EAST LANSING, Mich. -- The key to a successful in-store food-service program is having a clear idea of what and how shoppers today really want to eat.
Supermarkets must think beyond "fried chicken and tired corn on the cob."
That is according to Jack Allen and Tom Pierson, professors of food marketing at Michigan State University here, who were recently interviewed by SN about the state of food service in supermarkets. Allen and Pierson are scheduled to lead a panel discussion on successful food service operations at the annual Supermarket Food Service Conference later this month in Rochester, N.Y.
The conference is jointly sponsored by the Food Marketing Institute and the National-American Wholesale Grocers' Association.
To prepare for their presentation, and as part of their general research, the professors have visited and analyzed supermarket food service and food court operations across the United States.
"Where there's top management commitment and a long-term strategic plan, we see deli- food service departments contributing up to 15% of total store sales," said Pierson. By comparison, the average deli-food service department's contribution to sales is no more than 6%.
"Food service is definitely the future in the supermarket. The challenge is to figure out how to grab a fair share of the business," said Pierson, adding that the potential is there to make it "a real profit center." But it takes patience as well as planning, both Pierson and Allen pointed out.
"The nature of food service is so different from the traditional grocery business, it stands to reason you have to have top management's understanding of what it takes to nurture a program along. There has to be a tolerance for error. Everything can't be a howling success," Allen said.
"But it's a two-way street. Deli-food service managers have to inform and stimulate and encourage top management."
Recently, more chains are wising up to the fact that long-term commitment is necessary, and they're giving their deli directors more leeway to experiment.
Other trends Allen and Pierson have seen emerging in the last year are: retailers offering more cooked, chilled foods, in addition to hot items; hiring more full-time staffers to be dedicated to the department; deli-food service departments being moved toward the front of the store; installation of separate entrances for sit-down eating areas; an upscaling of food that reflects a high level of interest, in color, taste and even the spice level, and an increasing concern about offering food that's nutritious.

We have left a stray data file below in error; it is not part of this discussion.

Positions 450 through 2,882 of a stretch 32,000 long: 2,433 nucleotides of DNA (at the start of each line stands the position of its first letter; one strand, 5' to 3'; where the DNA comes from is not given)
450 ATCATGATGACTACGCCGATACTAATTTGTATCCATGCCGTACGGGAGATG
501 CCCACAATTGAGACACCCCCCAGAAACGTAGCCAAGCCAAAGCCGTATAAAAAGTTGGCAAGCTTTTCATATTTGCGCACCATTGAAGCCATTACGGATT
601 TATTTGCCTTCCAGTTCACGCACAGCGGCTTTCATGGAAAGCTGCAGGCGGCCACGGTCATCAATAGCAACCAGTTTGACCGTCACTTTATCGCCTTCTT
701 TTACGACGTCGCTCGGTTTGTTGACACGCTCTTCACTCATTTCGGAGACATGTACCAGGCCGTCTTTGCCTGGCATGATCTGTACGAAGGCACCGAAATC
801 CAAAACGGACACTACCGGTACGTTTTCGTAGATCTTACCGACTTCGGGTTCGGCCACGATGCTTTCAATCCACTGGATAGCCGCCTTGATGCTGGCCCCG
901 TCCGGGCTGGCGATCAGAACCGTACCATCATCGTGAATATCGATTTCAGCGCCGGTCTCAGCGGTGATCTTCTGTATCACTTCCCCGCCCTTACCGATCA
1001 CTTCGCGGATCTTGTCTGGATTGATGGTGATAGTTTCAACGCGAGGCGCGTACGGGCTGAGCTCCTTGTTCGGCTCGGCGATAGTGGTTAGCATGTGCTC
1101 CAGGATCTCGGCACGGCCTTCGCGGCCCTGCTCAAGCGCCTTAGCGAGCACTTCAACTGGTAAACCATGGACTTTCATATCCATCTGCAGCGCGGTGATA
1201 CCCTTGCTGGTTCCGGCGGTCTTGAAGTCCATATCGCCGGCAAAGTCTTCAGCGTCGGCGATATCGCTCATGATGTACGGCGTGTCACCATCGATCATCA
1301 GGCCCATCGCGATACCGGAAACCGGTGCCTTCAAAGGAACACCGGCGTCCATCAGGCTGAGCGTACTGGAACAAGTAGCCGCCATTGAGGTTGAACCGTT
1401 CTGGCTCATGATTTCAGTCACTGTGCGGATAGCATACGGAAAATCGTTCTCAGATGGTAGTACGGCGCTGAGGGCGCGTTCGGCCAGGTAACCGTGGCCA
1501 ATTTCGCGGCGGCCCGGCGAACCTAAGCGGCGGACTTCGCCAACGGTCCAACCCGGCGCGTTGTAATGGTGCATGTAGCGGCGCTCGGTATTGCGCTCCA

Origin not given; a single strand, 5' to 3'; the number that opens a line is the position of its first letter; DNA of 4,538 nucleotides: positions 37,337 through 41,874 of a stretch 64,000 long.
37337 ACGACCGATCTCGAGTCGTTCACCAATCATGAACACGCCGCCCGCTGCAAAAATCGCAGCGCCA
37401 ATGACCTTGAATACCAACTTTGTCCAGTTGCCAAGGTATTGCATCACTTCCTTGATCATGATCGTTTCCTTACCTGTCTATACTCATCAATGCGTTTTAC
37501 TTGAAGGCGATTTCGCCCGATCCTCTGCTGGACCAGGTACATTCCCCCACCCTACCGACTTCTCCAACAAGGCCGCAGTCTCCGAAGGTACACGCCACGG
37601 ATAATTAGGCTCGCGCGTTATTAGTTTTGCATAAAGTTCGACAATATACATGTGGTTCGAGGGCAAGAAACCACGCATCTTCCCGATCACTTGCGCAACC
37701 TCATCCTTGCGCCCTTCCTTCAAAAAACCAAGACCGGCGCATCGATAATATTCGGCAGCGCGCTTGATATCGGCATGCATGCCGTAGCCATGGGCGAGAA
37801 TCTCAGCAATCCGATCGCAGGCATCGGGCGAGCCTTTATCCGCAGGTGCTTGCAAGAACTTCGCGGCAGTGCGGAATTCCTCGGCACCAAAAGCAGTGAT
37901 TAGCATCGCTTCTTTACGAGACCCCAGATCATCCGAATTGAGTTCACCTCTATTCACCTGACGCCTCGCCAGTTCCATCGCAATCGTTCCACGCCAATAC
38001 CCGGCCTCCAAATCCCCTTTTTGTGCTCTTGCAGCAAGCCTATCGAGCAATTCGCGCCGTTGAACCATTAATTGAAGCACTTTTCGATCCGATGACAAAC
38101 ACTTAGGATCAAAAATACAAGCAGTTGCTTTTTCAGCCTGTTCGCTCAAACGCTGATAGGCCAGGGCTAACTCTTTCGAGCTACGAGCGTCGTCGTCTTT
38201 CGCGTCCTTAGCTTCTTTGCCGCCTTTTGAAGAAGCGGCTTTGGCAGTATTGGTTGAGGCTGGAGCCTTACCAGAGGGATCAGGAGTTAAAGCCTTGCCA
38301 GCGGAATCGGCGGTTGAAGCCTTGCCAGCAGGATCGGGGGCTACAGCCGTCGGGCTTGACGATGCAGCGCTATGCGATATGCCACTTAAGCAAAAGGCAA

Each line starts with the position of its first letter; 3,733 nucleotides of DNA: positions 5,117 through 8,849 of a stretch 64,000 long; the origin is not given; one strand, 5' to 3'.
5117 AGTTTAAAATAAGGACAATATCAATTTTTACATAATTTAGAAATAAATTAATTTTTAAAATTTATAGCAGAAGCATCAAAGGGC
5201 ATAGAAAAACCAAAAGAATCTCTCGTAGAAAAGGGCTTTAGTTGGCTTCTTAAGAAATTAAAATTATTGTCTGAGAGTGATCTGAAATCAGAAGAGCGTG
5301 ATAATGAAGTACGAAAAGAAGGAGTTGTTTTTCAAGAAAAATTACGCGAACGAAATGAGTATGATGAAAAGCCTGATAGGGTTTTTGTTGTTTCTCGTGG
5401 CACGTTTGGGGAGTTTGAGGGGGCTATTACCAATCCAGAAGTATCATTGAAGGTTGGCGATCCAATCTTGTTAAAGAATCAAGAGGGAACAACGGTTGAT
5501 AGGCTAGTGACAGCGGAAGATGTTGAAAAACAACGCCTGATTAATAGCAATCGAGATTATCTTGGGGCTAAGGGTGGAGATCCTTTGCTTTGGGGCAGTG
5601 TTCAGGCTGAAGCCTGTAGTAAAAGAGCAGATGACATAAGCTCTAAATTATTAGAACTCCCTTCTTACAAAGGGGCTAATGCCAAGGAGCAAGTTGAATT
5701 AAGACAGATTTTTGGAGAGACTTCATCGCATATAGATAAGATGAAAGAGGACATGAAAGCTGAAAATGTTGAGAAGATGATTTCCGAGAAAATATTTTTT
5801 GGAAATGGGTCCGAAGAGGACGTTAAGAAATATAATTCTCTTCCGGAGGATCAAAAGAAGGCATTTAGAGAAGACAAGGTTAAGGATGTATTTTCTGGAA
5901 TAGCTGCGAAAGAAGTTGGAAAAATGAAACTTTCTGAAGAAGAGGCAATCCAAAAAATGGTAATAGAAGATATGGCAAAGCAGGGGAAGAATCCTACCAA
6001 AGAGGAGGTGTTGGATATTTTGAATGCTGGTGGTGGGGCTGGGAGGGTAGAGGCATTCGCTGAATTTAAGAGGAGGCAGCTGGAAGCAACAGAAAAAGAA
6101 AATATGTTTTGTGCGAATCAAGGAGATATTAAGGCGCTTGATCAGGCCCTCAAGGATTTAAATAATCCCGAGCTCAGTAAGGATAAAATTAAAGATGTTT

"There's still catching up to be done with signage," Allen said. "Retailers could be telling customers more clearly that they're using olive oil, for instance, or that food is freshly prepared every day."
The panel at the food service conference will put a tight focus on the different facets of running a food service department in a supermarket.
"A lot of programs up to now haven't gone into the subjects deep enough, but we'll attempt to," Pierson said.
Topics will include how to manage a food service department, including techniques and philosophy, food preparation and sourcing for quality and effectiveness, customer service and sales, merchandising and displaying to better communicate to customers what's being offered, training, optimizing product mix, food integrity and safety, and creating top management involvement.
Panelists will be Michael Eardley, senior director of fresh foods at D&W Food Centers, Grand Rapids, Mich.; Cliff Smith, director of deli at Harris Teeter, Charlotte, N.C., and Phil Masiello, director of food production at Sutton Place Gourmet, Rockville, Md.
The conference is set for Sunday, Sept. 18, to Tuesday, Sept. 20, at the Hyatt Regency Rochester, Rochester, N.Y.
The two-hour panel on the first day will be interactive, Allen said.
"After the panelists have addressed each topic, we'll ask for participation from the audience," he added. "It really will be an exchange of ideas."